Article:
Chemical Mating Signals Image 2
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Chemical Mating Signals (Image 2)

June 23, 2010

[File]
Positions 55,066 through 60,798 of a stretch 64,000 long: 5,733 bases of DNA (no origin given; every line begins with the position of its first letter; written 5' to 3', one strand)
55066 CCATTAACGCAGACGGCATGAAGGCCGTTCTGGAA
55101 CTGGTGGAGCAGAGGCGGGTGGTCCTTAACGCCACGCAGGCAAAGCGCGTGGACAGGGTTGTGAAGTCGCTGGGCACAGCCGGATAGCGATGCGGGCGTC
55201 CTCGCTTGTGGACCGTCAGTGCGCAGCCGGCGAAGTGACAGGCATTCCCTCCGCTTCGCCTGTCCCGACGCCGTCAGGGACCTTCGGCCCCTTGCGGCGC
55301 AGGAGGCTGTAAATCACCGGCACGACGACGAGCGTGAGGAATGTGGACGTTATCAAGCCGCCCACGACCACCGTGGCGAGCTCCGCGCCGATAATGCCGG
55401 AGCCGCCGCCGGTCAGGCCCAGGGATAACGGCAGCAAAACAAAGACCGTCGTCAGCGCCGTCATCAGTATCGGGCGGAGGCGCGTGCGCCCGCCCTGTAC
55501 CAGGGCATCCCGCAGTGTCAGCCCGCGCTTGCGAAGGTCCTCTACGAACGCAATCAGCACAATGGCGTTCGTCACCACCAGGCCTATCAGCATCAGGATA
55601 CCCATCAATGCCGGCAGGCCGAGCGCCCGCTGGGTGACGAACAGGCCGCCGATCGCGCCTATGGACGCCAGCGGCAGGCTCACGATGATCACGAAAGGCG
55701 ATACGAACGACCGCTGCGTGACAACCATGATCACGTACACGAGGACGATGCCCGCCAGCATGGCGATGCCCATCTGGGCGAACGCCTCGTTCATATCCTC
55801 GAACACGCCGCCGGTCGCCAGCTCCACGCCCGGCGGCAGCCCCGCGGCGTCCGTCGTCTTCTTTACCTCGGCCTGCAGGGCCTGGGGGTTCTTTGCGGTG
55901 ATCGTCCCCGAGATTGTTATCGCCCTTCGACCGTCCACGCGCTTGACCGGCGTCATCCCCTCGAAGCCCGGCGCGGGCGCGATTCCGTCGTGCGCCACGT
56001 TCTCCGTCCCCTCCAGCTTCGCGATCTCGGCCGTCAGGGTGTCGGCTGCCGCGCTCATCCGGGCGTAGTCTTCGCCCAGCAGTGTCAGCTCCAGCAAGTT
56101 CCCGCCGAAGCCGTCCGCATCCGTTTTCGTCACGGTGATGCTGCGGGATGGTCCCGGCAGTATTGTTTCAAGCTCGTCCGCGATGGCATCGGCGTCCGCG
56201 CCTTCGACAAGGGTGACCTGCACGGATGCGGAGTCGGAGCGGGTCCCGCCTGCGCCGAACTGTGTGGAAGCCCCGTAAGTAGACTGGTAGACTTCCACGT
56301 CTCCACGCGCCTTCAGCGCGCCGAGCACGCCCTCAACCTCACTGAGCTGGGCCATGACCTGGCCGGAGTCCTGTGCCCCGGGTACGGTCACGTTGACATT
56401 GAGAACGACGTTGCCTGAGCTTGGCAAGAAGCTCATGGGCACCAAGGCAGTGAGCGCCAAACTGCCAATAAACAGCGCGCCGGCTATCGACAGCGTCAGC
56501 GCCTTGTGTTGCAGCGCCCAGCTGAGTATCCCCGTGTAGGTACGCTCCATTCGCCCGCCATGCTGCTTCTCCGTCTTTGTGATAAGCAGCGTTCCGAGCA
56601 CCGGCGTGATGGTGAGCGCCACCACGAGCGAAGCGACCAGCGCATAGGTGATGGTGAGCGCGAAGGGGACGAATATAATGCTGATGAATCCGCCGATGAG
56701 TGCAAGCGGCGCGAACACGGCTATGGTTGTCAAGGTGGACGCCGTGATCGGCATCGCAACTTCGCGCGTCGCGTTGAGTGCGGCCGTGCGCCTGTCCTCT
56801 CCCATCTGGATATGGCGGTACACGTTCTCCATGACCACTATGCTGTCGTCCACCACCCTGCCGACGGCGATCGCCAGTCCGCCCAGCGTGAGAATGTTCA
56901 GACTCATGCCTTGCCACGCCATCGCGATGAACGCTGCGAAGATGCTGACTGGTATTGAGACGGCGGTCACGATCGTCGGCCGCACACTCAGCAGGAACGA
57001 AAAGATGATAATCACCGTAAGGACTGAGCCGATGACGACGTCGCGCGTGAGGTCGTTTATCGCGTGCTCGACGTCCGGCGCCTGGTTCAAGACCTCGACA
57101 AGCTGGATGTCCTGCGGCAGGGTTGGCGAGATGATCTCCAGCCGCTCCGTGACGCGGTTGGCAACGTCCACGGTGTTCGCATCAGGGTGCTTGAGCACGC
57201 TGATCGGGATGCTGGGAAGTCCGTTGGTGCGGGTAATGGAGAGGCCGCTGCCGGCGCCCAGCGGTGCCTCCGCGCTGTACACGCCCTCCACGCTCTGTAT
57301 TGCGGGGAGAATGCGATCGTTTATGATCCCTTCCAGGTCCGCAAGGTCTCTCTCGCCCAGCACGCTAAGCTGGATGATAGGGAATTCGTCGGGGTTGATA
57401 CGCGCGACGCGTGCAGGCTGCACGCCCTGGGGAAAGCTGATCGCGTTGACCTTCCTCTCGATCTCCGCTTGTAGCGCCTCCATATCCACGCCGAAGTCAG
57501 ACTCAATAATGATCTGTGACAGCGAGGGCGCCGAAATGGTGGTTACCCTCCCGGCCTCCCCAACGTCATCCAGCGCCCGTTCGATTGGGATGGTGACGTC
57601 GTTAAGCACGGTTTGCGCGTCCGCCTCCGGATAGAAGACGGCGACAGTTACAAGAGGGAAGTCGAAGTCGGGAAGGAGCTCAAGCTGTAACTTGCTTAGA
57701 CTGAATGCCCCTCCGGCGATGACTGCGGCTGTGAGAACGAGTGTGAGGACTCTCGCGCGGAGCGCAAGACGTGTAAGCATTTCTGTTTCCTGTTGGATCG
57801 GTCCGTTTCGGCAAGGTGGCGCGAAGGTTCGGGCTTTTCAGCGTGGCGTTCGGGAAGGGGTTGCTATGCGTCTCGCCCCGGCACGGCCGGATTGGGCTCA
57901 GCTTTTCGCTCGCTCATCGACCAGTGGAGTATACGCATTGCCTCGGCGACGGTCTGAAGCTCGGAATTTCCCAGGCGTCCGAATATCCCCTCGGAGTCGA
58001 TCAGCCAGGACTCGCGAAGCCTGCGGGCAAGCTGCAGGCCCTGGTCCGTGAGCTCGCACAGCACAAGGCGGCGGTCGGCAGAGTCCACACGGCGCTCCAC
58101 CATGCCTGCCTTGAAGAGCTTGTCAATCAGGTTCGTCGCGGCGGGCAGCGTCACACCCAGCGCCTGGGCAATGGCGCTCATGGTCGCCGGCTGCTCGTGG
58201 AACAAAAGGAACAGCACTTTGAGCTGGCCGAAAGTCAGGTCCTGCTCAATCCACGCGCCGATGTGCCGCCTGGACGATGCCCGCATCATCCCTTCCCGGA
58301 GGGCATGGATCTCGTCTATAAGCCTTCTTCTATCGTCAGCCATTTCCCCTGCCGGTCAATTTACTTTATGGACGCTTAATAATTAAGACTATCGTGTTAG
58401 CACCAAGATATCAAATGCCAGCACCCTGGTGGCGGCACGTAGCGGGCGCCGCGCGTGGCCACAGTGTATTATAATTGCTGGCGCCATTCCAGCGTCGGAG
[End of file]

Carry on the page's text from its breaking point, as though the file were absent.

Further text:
Chemical Mating Signals (Image 2) Scanning electron micrograph of the antennule of the female subtropical predatory pelagic copepod Euchaeta rimana, a type of zooplankton. Often, a male copepod goes the wrong way on a female's pheromone trail, then turns around and swims more erratically as he searches for the narrow trail. He uses the sensors on his long antennae to compare from side to side. This is his strategy for staying on the trail. As he does this, he messes up the trail and leaves behind what looks like a spiral helix. This image was taken as part of a study of chemical signals involved in copepod mating by Georgia Institute of Technology professor Jeannette Yen. Yen is studying the mating patterns of zooplankton--short-lived organisms that range in size from several microns to a few centimeters. Zooplankton live in oceans and almost all other aquatic habitats, traveling with the flow of water. Although they are abundant, the probability of finding a mate for the millimeter-sized copepod (one of several types of zooplankton Yen is studying) is low because they are widely dispersed in a huge ocean, often living in a dark environment where vision is limited, and they lack image-forming eyes. To make up for their visual impairment, copepods and other zooplankton communicate with potential mates by chemical signals. To attract a mate, females emit chemical compounds called pheromones that are slowly dispersed by molecular diffusion, not by the flow of the water. (Date of Image: 2003) [Image 2 of 3 related images. See Image 3.]

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